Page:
David Bourget (Western Ontario)
David Chalmers (ANU, NYU)
Rafael De Clercq
Jack Alan Reynolds
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Journal of Applied Philosophy 14 (3):235–247 (1997)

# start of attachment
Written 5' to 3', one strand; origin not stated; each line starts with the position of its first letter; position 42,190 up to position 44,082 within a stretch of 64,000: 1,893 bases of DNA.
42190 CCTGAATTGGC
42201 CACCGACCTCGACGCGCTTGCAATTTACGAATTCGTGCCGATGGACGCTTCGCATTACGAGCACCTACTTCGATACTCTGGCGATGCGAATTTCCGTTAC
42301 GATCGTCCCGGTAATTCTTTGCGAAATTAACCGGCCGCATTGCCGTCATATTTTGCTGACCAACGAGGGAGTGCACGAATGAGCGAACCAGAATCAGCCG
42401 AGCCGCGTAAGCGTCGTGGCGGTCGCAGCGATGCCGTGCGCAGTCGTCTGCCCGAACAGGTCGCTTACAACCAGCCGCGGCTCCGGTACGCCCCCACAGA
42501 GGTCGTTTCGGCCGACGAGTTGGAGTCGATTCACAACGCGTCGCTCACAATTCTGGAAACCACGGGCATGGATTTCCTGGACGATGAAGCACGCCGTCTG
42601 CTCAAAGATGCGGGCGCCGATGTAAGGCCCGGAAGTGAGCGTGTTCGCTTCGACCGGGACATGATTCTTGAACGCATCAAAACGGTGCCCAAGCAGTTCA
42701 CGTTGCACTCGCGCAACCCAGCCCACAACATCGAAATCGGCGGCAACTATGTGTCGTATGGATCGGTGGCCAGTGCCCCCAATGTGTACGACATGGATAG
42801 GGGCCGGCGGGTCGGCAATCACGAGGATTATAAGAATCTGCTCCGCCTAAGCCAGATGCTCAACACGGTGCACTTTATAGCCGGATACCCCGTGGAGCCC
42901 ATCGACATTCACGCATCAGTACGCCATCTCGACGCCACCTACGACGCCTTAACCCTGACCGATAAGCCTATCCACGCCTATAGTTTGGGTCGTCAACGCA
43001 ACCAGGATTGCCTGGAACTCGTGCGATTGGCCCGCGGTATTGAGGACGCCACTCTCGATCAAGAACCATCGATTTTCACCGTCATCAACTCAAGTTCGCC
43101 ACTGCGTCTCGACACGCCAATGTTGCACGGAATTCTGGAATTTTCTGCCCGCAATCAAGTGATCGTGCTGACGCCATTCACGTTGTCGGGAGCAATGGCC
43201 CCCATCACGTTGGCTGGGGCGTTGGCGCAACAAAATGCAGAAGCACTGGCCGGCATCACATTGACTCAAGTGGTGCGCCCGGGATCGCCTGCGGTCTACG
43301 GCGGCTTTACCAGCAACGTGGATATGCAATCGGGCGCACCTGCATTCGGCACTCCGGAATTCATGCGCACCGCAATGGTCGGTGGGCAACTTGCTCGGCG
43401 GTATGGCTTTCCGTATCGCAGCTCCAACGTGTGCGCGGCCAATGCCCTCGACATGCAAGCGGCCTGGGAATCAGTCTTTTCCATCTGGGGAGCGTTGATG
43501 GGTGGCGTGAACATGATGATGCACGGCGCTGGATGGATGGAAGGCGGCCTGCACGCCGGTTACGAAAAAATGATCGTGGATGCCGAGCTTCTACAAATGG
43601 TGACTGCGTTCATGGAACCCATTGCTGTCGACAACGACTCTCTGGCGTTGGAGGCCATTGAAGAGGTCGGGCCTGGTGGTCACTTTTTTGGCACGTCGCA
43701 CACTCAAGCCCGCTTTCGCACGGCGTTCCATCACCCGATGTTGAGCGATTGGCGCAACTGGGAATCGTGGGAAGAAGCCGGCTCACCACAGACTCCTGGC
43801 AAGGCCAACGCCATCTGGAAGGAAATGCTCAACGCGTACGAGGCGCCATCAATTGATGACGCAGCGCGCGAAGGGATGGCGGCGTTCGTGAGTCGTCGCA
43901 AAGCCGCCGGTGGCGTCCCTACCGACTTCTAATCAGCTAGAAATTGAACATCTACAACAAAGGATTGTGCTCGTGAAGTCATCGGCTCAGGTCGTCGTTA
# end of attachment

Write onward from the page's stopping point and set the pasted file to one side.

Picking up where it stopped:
It is widely accepted, by both friends and foes of animal rights, that contractarianism is the moral theory least likely to justify the assigning of direct moral status to non-human animals. These are not, it is generally supposed, rational agents, and contractarian approaches can grant direct moral status only to such agents. I shall argue that this widely accepted view is false. At least some forms of contractarianism, when properly understood, do, in fact, entail that non-human animals possess direct moral status, independently of their utility for rational agents, and independently of whatever interests rational agents may have in them. The version of contractarianism I shall focus upon is that defended by John Rawls
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